The ski season is off to a quick start thanks to an abundance of natural snow and aggressive snowmaking. So make the best of it by trying a few things — some old, some new — in 2018-19.
Gondolas have a strong tradition and history in New Hampshire’s White Mountains with various types at ski areas like Loon, Wildcat and Cannon (if you count the tram). Construction continues at Bretton Woods on a new eight-person gondola.
When completed, the gondola will travel uphill at more than 13 mph with an estimated ride time of just under five minutes. It will have some 2¼ miles of cable with 17 lift towers that if laid end-to-end would measure some 841 feet.
Look for updates as supply chain delays coupled with the five feet of snow Bretton Woods received this November have delayed the delivery date for the gondola, according to Bretton Woods. Ride it when it’s done.
Stay at the new trailside Glen House Hotel at the base of Mount Washington. The fifth rendition of the fabled hotel — the others were lost to fire — opened earlier this fall on the west side of Route 16 in Greens Grant and is a welcome boon to Great Glen Trails and downhill skiers and riders.
The eco-minded hotel has a boutique vibe with its sharp woodsy bar and Notch Grille featuring a glorious look outside to the Rockpile. The 68 rooms also have mountain vistas while the outdoor fire pit offers a unique apres ski experience for all kinds of snow disciples.
Go to a ski area apres ski. Slopeside live entertainment abounds when the lifts shut. Not only is it a time to highlight the day’s skiing and riding with friends and family at a resort watering hole but it’s also a music matinee with no cover charge.
Even if you’re not skiing that day, it’s a fun way to grab a cold one or a bite while relishing a ski culture that often features local musicians at establishments like the Wildcat Pub, Black’s Lostbo, Zip’s at Cranmore, Bears Den and Ptarmigan’s at Attitash, King Pine’s Trail’s End Tavern, the Slopeside Pub at Bretton Woods, Sunday River’s Foggy Goggle and Blizzard’s Pub at Shawnee. Concert series rock, too.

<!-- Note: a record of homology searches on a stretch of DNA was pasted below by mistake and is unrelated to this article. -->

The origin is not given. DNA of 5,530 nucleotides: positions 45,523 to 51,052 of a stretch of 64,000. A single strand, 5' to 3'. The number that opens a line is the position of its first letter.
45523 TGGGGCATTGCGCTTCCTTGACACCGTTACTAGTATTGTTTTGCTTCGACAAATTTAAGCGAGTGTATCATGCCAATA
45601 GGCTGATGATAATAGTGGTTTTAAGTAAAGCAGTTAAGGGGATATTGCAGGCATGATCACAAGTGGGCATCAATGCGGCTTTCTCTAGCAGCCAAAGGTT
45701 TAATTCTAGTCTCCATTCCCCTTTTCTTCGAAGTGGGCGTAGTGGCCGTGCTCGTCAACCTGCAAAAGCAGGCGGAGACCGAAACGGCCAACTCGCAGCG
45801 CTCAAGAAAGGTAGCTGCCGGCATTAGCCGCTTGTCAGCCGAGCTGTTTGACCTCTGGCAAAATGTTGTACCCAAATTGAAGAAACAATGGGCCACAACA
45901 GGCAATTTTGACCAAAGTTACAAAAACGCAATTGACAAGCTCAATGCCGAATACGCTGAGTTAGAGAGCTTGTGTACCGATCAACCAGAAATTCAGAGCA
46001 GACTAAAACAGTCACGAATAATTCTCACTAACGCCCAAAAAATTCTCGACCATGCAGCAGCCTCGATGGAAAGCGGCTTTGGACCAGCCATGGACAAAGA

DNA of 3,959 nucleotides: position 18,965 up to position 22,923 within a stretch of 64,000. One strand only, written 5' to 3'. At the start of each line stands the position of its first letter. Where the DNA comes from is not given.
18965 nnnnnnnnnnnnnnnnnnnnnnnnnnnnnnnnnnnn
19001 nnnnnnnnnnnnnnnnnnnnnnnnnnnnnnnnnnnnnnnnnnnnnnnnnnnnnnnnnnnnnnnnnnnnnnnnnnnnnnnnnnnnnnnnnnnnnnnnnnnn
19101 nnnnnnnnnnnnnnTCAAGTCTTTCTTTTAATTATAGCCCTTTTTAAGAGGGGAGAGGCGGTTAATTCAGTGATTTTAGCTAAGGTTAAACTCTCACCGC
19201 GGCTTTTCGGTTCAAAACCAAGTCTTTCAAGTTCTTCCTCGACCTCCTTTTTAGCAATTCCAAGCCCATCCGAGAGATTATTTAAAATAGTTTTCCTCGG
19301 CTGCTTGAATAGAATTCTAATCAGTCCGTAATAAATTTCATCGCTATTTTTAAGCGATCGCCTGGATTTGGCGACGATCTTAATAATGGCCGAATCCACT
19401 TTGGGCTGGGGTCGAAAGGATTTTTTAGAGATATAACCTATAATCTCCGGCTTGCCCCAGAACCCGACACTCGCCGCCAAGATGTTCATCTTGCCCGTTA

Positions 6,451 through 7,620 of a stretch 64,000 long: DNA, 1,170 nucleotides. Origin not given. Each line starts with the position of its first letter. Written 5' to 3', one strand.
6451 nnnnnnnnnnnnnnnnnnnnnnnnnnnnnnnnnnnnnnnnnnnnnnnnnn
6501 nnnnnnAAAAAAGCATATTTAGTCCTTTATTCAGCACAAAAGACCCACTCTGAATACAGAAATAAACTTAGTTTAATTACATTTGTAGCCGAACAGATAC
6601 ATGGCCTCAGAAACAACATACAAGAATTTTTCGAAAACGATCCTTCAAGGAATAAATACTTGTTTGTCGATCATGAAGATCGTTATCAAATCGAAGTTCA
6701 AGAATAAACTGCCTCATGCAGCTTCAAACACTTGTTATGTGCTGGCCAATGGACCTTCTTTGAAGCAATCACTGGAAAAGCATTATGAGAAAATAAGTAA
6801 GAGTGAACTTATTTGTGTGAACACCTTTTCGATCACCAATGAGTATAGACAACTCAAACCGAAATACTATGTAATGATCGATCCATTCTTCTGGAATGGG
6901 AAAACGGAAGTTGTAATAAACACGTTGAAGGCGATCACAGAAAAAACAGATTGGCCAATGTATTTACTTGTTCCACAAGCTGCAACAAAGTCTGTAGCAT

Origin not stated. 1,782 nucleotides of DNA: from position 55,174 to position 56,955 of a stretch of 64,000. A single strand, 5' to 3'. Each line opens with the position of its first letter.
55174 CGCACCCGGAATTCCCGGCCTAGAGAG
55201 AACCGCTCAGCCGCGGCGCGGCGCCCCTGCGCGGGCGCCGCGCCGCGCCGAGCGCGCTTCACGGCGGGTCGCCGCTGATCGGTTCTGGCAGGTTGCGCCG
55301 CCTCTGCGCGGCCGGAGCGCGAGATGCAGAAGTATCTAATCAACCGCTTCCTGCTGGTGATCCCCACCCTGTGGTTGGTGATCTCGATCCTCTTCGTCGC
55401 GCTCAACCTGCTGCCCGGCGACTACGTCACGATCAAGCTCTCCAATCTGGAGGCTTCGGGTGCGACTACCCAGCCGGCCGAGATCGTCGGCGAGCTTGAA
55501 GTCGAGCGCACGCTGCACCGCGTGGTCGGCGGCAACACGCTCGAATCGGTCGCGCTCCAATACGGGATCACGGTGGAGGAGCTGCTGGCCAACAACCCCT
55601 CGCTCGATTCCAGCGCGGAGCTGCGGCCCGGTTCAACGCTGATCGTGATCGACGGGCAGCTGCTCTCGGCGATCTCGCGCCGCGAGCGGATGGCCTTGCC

Red-line a ski area. Hikers around here know about red-lining, that practice of hiking every trail in the Appalachian Mountain Club’s “White Mountain Guide.” So why not ski every trail at your favorite ski area? Do it in a day or the season. Better yet, red-line as many ski areas as you can in the valley and beyond. There’s no patch, but, oh, the bragging rights.
Head uphill without a lift. The valley is New England’s outdoor center for the alpine touring explosion. Evolving from the old Civilian Conservation Corps cut trails, the Granite Backcountry Alliance is enhancing the backcountry experience with reviving and expanding terrain around the Whites. Resorts have also embraced the movement with limited uphill access, passes and races.
Introduce a friend or family member to skiing or riding. January’s Learn to Ski and Snowboard Month is a surefire way for beginners to get introduced to going downhill and Nordic skiing at an affordable rate.
Many valley ski areas and touring centers will take part in the group lesson, lift ticket or trail pass and rental equipment packages that’s $39 for downhill skiing and riding and $19 for cross-country. Make reservations. Check skinh.com to find out participating properties, age restrictions and reservation information.
Soar above the snow in a valley terrain park. Unleash that adrenaline rush by hitting a kicker, taking to the air and stomping the landing. The beauty of the parks is that there are features of all sizes for all abilities so while many can take flight on huge advanced jumps and rails, others can hover a bit closer to the snow and still feel the thrill on the smaller stuff.
Watch the Kennett High School Eagles take flight at its annual home meet along the Kanc on Jan. 25, 2019. The competition is always festive with a roaring bonfire, hot chocolate and history as New Hampshire is the only state with high school ski jumping. The Eagles are winners of the state ski jumping title. Not only can you watch, but you can get an up-close look at the athletes while volunteering as a hill marker.
So make your mark this season.